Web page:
Re: Cassin's Finch, Brewer's Sparrow on Mt D- fide Brian Fitch and David Armstrong
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I am not doubting the identification of this bird, but wanted to point
out something about the undertail covert streaking in Carpodacus finches.
Our Purple Finches, californicus, are not quite like the ones in the east.
Although californicus is the form that is sympatric with Cassin's Finch, it
is also a form that commonly shows streaking on the undertail coverts,
unlike the eastern version of Purple Finch. Now the streaking is not always
there, but when it is, it tends to be a couple of longer streaks near the
midline of the undertail coverts. It is not the same streaking pattern as on
a Cassin's, but presence of streaking does not eliminate Purple is my point.
Again, I am not doubting this identification, I just wanted to point out
this bit about streaking.
A real good field mark on Cassin's Finch is the long, long wing. The
primary extension (length of wing past the folded tertials) goes for a mile
on a Cassin's. Just in case you want more to look for!
Great bird by the way, I look forward to my first in San Mateo county some
Half Moon Bay, California
Field Guides - Birding Tours Worldwide
From: SFBirds@... [mailto:SFBirds@...] On Behalf Of
Sent: Wednesday, September 10, 2008 8:00 PM
Subject: Re: [SFBirds] Cassin's Finch, Brewer's Sparrow on Mt D- fide Brian
Fitch and David Armstrong
To follow up on this morning:
I went up to Mt. D after hearing of Brian's sighting. Fairly quickly I heard
a strange Carpadocus finch song from near the top but didn't get on the
bird. To me it sounded like a sped-up House Finch with a few notes in the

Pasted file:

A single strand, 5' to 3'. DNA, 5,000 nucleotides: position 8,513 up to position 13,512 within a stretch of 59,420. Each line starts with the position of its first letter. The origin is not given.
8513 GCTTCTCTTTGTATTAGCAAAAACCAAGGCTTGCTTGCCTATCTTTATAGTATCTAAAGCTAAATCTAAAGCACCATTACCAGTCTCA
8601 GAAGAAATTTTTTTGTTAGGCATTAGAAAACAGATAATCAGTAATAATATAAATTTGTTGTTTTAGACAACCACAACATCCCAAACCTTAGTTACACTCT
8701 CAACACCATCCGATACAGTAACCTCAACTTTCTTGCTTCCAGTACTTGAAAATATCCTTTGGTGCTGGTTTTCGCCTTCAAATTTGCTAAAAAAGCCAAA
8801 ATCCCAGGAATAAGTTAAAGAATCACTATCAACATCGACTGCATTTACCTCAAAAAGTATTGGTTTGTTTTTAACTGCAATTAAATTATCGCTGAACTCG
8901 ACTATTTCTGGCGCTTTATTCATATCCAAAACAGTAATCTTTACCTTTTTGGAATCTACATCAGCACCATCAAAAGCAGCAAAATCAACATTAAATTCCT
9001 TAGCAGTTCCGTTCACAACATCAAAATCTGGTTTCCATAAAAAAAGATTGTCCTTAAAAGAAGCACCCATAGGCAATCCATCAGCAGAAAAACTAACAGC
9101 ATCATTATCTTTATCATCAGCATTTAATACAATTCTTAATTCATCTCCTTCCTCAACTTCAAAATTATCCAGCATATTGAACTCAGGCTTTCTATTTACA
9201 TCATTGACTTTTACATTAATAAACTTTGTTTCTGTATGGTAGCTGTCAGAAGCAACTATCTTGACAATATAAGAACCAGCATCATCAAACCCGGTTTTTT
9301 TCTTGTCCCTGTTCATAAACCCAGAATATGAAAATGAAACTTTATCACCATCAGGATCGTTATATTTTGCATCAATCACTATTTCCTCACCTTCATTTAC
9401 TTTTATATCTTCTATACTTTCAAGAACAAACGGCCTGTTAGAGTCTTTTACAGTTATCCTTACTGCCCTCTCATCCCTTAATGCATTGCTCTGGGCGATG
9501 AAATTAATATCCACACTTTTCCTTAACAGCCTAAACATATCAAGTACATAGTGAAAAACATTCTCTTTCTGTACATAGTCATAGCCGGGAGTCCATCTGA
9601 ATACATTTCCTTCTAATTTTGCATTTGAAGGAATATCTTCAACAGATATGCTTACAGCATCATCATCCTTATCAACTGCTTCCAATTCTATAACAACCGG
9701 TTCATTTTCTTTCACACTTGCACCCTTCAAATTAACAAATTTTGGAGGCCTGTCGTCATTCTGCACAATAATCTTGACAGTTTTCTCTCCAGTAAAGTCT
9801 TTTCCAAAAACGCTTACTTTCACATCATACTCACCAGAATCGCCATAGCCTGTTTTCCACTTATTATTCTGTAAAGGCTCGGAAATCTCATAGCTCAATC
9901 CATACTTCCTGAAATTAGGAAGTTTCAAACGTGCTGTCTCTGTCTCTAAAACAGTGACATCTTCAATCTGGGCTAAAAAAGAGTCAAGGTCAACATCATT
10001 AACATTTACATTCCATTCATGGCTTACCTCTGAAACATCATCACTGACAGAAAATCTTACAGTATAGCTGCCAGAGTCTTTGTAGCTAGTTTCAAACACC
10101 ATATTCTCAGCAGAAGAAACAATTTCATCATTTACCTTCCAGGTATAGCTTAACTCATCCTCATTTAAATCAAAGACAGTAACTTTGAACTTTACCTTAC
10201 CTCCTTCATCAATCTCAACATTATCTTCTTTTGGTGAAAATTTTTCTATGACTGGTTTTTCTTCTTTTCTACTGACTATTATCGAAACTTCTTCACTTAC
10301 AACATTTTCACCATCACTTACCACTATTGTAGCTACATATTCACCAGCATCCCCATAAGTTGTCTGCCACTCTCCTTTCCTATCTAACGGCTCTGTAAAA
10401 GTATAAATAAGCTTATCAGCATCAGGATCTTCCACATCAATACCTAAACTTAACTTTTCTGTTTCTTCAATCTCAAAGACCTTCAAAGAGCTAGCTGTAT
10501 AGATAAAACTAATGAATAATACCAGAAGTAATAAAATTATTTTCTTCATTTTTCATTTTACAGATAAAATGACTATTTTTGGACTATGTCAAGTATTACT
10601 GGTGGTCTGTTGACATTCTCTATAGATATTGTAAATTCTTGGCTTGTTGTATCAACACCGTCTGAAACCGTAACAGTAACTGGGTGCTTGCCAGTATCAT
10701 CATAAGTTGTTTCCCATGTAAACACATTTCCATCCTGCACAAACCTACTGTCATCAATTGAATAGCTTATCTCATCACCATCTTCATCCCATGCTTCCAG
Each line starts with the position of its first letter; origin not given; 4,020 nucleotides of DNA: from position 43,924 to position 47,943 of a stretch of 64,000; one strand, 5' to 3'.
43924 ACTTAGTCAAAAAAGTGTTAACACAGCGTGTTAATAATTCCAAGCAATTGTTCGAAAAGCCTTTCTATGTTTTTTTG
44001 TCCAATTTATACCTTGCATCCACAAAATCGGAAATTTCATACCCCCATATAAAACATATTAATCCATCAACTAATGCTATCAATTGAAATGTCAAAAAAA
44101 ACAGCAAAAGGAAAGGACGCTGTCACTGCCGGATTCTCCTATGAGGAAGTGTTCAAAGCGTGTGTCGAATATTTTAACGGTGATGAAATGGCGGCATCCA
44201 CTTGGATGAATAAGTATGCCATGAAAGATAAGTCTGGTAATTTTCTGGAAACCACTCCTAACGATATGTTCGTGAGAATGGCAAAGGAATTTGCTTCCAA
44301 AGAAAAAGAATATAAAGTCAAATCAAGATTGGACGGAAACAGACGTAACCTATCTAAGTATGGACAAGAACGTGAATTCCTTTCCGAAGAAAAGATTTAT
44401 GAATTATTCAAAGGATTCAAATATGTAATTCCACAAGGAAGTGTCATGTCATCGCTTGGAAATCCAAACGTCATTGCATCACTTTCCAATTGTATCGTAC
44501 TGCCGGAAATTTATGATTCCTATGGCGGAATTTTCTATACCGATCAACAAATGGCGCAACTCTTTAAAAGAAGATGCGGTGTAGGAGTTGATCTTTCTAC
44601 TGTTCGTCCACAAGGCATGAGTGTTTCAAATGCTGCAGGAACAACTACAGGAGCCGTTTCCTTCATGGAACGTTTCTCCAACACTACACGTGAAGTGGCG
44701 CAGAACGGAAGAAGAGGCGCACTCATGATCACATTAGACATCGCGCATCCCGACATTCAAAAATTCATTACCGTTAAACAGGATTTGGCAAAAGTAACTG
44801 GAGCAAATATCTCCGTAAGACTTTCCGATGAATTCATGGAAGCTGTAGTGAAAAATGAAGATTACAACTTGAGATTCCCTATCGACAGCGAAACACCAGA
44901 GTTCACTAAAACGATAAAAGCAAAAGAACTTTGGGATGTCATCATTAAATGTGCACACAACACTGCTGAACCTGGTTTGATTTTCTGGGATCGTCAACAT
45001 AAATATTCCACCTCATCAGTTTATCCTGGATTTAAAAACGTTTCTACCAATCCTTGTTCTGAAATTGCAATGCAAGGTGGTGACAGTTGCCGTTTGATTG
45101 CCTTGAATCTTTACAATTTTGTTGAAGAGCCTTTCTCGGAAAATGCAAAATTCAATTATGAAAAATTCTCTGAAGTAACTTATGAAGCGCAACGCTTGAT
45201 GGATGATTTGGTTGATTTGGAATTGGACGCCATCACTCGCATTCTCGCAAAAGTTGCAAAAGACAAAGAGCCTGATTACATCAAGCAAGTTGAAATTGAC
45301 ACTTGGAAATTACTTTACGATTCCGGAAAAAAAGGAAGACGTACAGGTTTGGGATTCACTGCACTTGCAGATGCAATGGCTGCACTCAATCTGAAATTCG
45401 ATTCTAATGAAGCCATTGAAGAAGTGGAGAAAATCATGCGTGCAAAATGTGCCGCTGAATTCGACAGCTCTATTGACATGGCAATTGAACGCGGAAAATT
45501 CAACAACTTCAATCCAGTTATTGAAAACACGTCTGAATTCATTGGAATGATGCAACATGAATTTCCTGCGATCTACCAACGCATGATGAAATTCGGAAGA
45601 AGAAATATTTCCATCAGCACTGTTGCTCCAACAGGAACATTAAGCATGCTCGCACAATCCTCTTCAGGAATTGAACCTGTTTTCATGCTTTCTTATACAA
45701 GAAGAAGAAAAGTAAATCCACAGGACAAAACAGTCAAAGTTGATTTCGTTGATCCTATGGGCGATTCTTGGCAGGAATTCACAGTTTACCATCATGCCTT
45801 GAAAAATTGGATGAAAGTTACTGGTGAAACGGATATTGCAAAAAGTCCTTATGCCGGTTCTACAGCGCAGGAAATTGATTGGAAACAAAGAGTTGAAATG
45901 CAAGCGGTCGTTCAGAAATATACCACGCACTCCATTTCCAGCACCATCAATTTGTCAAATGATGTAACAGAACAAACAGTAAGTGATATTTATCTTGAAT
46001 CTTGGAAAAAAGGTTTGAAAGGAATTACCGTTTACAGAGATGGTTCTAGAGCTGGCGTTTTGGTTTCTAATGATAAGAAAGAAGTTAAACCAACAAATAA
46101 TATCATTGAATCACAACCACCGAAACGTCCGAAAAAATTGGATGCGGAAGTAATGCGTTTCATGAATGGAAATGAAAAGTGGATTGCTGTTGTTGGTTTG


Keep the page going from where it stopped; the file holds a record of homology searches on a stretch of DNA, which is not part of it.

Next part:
wrong places. When I arrived at the summit I had a quick look at a fairly
nondescript spizella sparrow with a pinkish bill feeding on the ground with
House finches and White-crowned sparrows - unfortunately a man walking by
flushed it before I could really obtain a satisfactory look.
Returning down the hill I lucked into the CASSIN'S FINCH perched obligingly
and at close range at the top of the ravine trail. This bird showed very
crisp, dark-brown streaking that contrasted sharply with the white
underparts. I wasn't able to see if the streaking extended to the undertail
was very plain-faced, with no obvious supercilium, and had a pointed bill
with a straight culmen, which to me looked much less stout than on Purple
Also of interest were a LARK SPARROW which I saw briefly on the grassy
hillside, a Hermit Warbler at the summit, a calling Blue-gray gnatcatcher,
and a Willow Flycatcher.
--- On Wed, 9/10/08, htcotter@comcast. <mailto:htcotter%40comcast.net> net
<htcotter@comcast. <mailto:htcotter%40comcast.net> net> wrote:
From: htcotter@comcast. <mailto:htcotter%40comcast.net> net
<htcotter@comcast. <mailto:htcotter%40comcast.net> net>
Subject: [SFBirds] Cassin's Finch, Brewers Sparrow on Mt D- fide Brian Fitch
and David Armstrong
To: sfbirds@yahoogroups <mailto:sfbirds%40yahoogroups.com> .com
Date: Wednesday, September 10, 2008, 10:36 AM
There is currently a Cassin's Finch on MT D seen by Brain Fitch this
morning and re-found by David Armstrong in the last few minutes. Seen by
at the top of
the ravine and then few down the hill.
Per Brian it was singing.
David also reported a likely Brewers Sparrow.
I am sure the full details will follow later
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